On the line out ... and then not reflecting the time domain corrections. But you're right, it's way more indicative than the cool little graphs on the unit.
If you start with a flat response then you know that your system is not exaggerating or diminishing any frequencies. Then you can take account of the fact that human hearing is less efficient at hearing low frequencies than it is higher ones in various ways - you can use EQ to apply a 'house curve' for example which 'tilts' the FR upwards as the Hz go down. Some people go for a +10dB increase between, say, 100Hz and 20Hz. Better still, Audyssey gives us Dynamic EQ which compensates for the way we hear but in a cleverer way than a simple house curve: the house curve will only be 'correct' at one particular volume level (because the lower the volume the faster our hearing response drops off at the low end), but Dynamic EQ adjusts the FR based on the master volume setting, so the lower the MV the more boost, the higher the MV the less boost, until Reference Level is reached and then no boost at all is applied by DEQ.
DEQ also takes account of another problem which the house curve can't address - the fact that our hearing is less sensitive to sounds from behind us, as their SPL diminishes, so DEQ also boosts the level of the surround speakers as MV is lowered away from Reference too.
DEQ does all this with no downsides, so the technology can be turned on in your AVR and then left alone. For more information on DEQ, see the FAQ, here:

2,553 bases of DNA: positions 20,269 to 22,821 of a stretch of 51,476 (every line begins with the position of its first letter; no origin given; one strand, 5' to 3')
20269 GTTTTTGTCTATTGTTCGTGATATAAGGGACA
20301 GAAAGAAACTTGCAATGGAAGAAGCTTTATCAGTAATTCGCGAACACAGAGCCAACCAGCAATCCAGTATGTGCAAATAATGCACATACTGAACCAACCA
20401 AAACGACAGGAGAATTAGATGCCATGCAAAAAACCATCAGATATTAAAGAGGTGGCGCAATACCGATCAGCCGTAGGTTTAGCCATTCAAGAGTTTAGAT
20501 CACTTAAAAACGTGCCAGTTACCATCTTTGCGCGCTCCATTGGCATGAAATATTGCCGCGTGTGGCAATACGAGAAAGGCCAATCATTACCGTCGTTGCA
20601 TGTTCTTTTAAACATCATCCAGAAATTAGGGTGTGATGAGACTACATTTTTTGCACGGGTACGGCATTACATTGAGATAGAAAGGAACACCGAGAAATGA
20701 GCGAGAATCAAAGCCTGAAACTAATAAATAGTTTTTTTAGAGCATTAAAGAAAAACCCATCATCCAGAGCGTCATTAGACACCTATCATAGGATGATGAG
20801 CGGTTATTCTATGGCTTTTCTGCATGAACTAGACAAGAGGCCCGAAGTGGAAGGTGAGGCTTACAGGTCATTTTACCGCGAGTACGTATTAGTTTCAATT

EDIT: the remarks about DEQ being 'set it and forget' above refer only to movie reproduction where the content is mixed to a known reference standard. For music reproduction, there are no standards so the use of DEQ will be pot luck there. Thanks to SOM for reminding me that some people use their HT systems to play music - I use mine only for movies and sometimes forget that this is not universally the case.
It was me not Jeff.... sorry, I always forget that people listen to music in their HTs too. I only use mine for movies as you know, so I am repeatedly guilty of making statements that are true for movies but not for music. I do apologise. I will add an addendum to my post to make this clear.
Concurred all round. :)
it's the mistaken retributions that you have to watch out for :)
At reference level DEQ doesn’t apply any boosts as they are not needed. You can just leave DEQ on all the time (for movies) and it will work automatically to restore the target perceptual curve as required.
If you set your speaker levels manually after running Audyssey you could be off beam anyway wrt to reference level SPLs.
Why do you set your distances manually? I have found Audyssey to be extremely accurate in setting speaker distances - are you not finding the same thing?
Does it batpig? Or does it apply negative boost if you go beyond reference level? Although why anyone would want to go beyond reference level is a moot point anyway. Unless they are really, really hard of hearing. And if they aren't, they soon will be :)
No - the hole in the correction is nothing to do with DEQ.
Thanks Jeff. I thought it did but had temporarily forgotten.
It makes no sense to me. What I can say is that if the sub was bottoming out at -30dB, it wouldn't be likely that DEQ was causing it. And if the sub was bottoming out for ANY reason at -30dB there is something seriously wrong in that system.